By Dale Anderson (ResearchImpact, University of Victoria)
CanAssist, a university-based organization dedicated to developing and delivering technologies, programs and services that improve the quality of life of those with special needs, and just received $3.5 million to continue its work—a shining example of knowledge mobilization in action at UVic.
CanAssist est une organisation liée à UVic dont le mandat est de développer et de fournir des technologies, des programmes et des services améliorant la qualité de vie de ceux qui ont des besoins spéciaux. Elle vient tout juste de recevoir 3,5 millions de dollars afin de poursuivre ses activités – un exemple éclatant de mobilisation des connaissances à UVic.
CanAssist is a university-based organization dedicated to developing and delivering technologies, programs and services that improve the quality of life of those with special needs. It is a shining example of knowledge mobilization in action, and has just received funding to continue its innovative KMb work.
Recently, BC Premier Christy Clark announced $3.5 million for the University of Victoria to support an innovative project by CanAssist that will help seniors and people with disabilities remain as independent as possible while still living at home. Premier Clark had the opportunity to test CanConnect, an online tool that is helping seniors connect with care providers and children with special needs in remote communities connect with family and friends. CanConnect is a simple and user-friendly enhancement of Skype that allows people who are normally unable to use computers to make free telephone calls and have face-to-face chats in real time over the Internet.
By 2031, almost a quarter of B.C.’s population will be over 65 and the number of individuals with disabilities or who face serious barriers to employment and inclusion is expected to increase in the next 20 years. It is estimated that thousands more families in B.C. will benefit from today’s announcement.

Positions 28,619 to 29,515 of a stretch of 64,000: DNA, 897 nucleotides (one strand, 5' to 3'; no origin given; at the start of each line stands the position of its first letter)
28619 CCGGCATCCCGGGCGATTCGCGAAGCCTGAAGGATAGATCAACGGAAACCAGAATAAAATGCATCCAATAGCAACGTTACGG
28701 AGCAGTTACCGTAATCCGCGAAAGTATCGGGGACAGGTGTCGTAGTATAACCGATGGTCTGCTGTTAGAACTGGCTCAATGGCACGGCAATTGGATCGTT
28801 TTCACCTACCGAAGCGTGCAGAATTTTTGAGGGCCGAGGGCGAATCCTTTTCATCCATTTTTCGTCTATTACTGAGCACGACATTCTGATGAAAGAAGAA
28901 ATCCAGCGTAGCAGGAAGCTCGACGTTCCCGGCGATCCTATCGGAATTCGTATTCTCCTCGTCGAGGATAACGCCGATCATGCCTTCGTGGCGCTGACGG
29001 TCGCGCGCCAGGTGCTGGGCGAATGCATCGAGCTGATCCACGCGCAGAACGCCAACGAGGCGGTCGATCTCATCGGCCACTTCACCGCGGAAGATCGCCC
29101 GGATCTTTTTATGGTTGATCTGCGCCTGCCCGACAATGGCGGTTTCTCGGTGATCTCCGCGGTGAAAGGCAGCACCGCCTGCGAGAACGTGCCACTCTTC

Most of the $3.5 million will support an innovative partnership between CanAssist at the University of Victoria, Tyze Personal Networks and the PLAN Institute for Caring Citizenship. These partners will combine their expertise to create Connect for Care, new online tools that will help connect clients with their families, caregivers and health care providers. The remaining $500,000 will support CanFITT, a partnership between CanAssist and the Vancouver Island Health Authority to prototype the use of customized technologies to improve the quality of life for clients receiving services through the Choice in Supports for Independent Living program.
CanAssist has helped hundreds of families in B.C. since it was established in 1999. Over 4,500 students, 200 university faculty and more than 400 volunteers have participated in CanAssist, including retired physicians, machinists, seamstresses and engineers.
“CanAssist is a great example of a faculty member’s initiative that has grown to make UVic a national leader in the development of innovative technologies for people with disabilities,” said University of Victoria President David Turpin. “With this generous support from the B.C. government, CanAssist and its community partners will continue to create practical and empowering tools to help special needs individuals and their families overcome the challenges they face.”
Visit the CanAssist website for more information.